Portland CC to Host ‘Whiteness History Month’ in April


A college in Oregon is planning to observe "Whiteness History Month" in April, saying that the decision is an educational project, not a celebration.

Portland Community College is planning a month of discussions, workshops, and panels that will look into the issue of racism by talking about "whiteness" during the month, which college officials say is not a celebration of heritage in the way that Women's History Month of Black History Month is. Instead, the website states it is an "effort to change our campus climate" through discussions about race and racism.

According to the school, "whiteness refers to the construction of the white race, white culture, and the system of privileges and advantages afforded to white people in the U.S."

Sylvia Kelley, interim president of Portland Community College, released a statement on the topic late last week labeling whiteness as a social and political reference to white identity, which includes beliefs, culture, and privileges — a concept that has been researched increasingly since the early 1990s.

The statement went on to say that the college looks at the month as part of a larger conversation taking place across the country about race and social justice on college campuses, reports Alex Sundby for CBS News.

"The Project seeks to challenge the master narrative of race and racism through an exploration of the social construction of whiteness. Challenging the master narrative of traditional curriculum is a strategy within higher education that promotes multicultural education and equity."

Topics for the month include a discussion about what whiteness is and how it is socially constructed; how whiteness emerges through imperialism, conquest, colonialism and the American enterprise; who benefits from the results of whiteness; alternatives to white supremacy; and approaches and strategies to putting an end to whiteness.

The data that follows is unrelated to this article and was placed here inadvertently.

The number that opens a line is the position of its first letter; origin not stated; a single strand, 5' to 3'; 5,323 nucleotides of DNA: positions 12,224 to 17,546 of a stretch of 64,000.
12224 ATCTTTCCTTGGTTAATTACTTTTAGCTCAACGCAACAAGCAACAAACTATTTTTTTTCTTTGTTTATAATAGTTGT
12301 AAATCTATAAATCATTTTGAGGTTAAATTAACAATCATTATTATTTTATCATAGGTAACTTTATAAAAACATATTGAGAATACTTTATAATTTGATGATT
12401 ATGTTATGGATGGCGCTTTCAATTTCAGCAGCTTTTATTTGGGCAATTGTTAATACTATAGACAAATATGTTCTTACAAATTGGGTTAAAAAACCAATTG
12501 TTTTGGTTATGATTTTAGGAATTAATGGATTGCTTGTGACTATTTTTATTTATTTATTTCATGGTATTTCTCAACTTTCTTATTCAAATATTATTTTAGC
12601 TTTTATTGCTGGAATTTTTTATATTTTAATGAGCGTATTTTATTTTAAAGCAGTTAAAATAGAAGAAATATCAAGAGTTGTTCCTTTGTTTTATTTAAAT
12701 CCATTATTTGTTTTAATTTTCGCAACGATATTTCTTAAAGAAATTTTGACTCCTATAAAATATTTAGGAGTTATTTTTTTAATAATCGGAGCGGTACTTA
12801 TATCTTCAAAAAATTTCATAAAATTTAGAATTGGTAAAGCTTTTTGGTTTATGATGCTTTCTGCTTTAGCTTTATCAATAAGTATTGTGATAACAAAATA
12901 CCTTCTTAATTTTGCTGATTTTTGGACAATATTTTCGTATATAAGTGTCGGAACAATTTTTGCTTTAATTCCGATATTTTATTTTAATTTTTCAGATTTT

According to Meg Wagner for New York Daily News, proposals for the month were first accepted by organizers of the event, a panel of one of the college's diversity councils, back in October. However, it was not until recently, with Black History Month coming up in February, that it has garnered national attention.

Critics of the event have argued that it was created not as a way to discuss the high volume of accomplishments performed by white people but rather is an effort to bring shame onto the white population, with one website accusing the school of looking to "trash white Americans." The American Conservative even referred to the event as "white hatey month."

Kelley responded to these arguments by saying that the hope is to open a dialogue on the issues, and that there was never an intention to "shame or blame" anyone, writes Shamar Walters for NBC News.

Her statement went on to say that it is the responsibility of the school to help in continuing the conversation that the idea of whiteness sparks. While doing so will be uncomfortable and challenging, she said the school is committed "to take intentional action to advance diversity, equity and inclusion."

In total, the college enrolled 89,903 full-time and part-time students for the 2013-14 school year. That year, 68% of the student population was white, 11% Hispanic, 8% Asian and 6% African-American.

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